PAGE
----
If you don’t think ownership matters to consumers — think again. There are some who like to throw “nostalgia” into the ring when it comes to explaining the rebirth of vinyl but I don’t know too many people willing to stand in line in the rain for 3 hours to buy a record for the sake of “nostalgia.” Having participated in both Record Store Day events so far in 2021 with RSD Black Friday on the horizon, I’ve spent a lot of time in less than ideal weather conditions speaking with people who have communicated that ownership and sound quality matters to them. According to the latest sales figures, physical media sales are booming.
Cynics will push back and tell you that streaming is already 84% of the market and stop pushing antiquated older formats because nothing could be better than digital streaming.
Except vinyl playback and high-end CD players but I digress.
When you look at where vinyl was less than 10 years ago (barely 0.5% of the market) and where it is now on a global basis — we’re talking about a billion dollar business just in terms of physical records and that’s driving a lot turntable and cartridge sales. Category leaders like Pro-Ject Audio Systems can barely keep up with demand and they are fighting supply chain issues like everyone else.
According to the Recording Industry Association of America (RIAA), which is a trade organization that promotes the financial vitality of major music companies, “Recorded music revenues in the USA grew 27% in the first half of 2021 versus the prior year, from $5.6 to $7.1 billion at retail value.
Paid subscriptions continued to be the strongest contributor to growth, comprising nearly two-thirds of total revenue, averaging more than 80 million paid subscriptions for the first time.
The effects of Covid-19 continued to affect the industry, and year-over-year comparisons are significantly impacted by store closures, tour cancellations, and other disruptions from both 2020 and 2021.”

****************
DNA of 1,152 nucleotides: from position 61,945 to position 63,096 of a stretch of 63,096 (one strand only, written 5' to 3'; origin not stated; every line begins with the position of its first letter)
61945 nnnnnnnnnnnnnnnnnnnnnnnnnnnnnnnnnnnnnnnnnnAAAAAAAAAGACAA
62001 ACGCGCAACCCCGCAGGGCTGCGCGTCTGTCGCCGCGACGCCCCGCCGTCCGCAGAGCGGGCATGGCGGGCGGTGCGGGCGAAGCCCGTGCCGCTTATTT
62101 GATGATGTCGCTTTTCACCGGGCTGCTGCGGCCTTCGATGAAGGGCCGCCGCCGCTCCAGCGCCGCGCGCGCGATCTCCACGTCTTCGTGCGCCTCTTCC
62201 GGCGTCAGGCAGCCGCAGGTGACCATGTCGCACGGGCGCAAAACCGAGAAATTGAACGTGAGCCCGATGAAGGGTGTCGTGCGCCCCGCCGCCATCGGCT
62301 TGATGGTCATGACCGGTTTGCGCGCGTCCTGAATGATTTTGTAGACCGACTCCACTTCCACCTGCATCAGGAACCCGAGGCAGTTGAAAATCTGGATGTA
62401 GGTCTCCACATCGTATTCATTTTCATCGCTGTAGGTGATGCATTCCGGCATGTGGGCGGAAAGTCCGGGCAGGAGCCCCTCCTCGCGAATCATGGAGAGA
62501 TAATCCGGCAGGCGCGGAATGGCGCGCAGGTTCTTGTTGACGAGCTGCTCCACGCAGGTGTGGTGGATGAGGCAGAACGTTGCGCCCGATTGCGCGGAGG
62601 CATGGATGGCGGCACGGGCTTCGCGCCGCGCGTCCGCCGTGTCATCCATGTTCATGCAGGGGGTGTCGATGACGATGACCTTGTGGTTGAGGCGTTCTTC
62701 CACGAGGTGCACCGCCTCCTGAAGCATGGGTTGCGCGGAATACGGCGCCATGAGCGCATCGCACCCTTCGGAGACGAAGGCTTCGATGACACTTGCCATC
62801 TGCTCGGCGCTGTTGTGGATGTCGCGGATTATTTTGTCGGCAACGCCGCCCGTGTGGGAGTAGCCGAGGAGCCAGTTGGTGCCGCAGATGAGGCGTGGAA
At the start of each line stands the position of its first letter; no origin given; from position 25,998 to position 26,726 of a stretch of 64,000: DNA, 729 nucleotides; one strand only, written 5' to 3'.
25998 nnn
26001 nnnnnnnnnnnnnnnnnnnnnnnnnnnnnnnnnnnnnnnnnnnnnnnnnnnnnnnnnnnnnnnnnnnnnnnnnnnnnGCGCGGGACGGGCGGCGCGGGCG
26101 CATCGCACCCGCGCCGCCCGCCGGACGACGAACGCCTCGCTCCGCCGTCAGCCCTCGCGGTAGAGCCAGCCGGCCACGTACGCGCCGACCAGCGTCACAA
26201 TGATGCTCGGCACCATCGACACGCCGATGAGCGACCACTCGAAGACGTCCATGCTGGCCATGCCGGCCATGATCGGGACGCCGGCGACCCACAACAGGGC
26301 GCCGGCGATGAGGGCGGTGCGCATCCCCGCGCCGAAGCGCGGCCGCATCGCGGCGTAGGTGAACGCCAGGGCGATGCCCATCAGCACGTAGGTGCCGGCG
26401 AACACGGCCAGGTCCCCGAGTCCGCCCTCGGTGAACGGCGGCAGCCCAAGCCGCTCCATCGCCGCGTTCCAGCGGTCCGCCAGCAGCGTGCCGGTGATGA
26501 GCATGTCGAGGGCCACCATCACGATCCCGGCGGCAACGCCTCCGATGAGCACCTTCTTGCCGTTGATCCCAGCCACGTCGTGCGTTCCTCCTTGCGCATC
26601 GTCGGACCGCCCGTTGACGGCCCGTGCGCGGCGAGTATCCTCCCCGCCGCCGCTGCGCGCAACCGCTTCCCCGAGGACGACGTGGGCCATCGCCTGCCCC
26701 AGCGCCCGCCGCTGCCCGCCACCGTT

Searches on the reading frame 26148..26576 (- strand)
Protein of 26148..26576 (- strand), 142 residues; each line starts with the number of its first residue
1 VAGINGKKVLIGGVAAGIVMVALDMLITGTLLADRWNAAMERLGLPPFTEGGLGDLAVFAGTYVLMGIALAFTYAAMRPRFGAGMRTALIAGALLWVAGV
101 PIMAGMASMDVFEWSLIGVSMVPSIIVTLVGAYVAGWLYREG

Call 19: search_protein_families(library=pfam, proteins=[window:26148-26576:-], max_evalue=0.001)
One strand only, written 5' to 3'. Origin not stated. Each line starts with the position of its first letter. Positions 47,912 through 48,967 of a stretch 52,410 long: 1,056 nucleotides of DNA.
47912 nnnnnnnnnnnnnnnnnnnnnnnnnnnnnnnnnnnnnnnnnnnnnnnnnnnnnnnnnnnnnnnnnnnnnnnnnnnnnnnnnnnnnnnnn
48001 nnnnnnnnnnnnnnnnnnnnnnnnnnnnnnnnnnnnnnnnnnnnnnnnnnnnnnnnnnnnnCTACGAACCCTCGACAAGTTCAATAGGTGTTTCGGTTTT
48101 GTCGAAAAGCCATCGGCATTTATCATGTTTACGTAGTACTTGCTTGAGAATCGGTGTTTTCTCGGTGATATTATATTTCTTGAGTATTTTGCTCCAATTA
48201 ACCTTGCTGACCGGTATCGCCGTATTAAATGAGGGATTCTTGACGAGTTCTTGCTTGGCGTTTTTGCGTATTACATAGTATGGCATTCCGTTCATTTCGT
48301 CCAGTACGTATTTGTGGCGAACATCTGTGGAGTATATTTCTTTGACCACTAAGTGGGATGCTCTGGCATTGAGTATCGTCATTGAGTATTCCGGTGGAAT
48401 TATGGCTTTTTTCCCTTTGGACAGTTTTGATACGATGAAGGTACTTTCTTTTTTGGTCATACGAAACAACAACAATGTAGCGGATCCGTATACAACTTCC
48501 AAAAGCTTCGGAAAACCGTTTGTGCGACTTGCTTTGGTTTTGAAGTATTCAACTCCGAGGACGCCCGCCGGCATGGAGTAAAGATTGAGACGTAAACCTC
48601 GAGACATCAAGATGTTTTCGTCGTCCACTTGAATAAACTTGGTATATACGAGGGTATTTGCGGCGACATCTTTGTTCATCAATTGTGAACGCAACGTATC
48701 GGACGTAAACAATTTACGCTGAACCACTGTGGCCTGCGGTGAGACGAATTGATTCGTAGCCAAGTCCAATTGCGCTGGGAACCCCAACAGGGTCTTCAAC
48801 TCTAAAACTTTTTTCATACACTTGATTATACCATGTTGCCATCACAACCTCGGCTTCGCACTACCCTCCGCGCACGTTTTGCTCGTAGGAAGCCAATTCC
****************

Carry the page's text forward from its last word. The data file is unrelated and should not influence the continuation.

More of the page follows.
Revenues from streaming music grew 26% to $5.9 billion in the first half of 2021. Streaming accounted for 84% of total revenues for the period.
Vinyl LP sales increased from $240.9 million in 1H 2020 to 467.4 million during 1H 2021. Americans purchased over 20M new records in H1 2021; none of this data includes used record sales so it’s very clear that vinyl has more than solidified itself in the market.
Physical compact disc (CD) sales grew from $142.7 million to $205.3 million (43.9% increase) during those same periods.
An interesting category called ‘Other Physical’ grew from $2 million to $6.8 million (a 230.3% increase). Could this be audio cassettes?
The #1 revenue producer for the music business is paid subscription streaming, which grew from $3.31 billion to $4.13 billion (24.9% increase).
Spotify, Apple Music, Tidal, Qobuz, and Amazon Music HD are showing strong signs of growth and it’s rewarding to see the two audiophile streaming platforms growing with mainstream consumers.
Physical media sales so far in 2021 give reason to celebrate because consumers need hardware to play it back and it would appear that the industry has an opportunity to capitalize on this momentum — now all we need are those damn chips and turntables.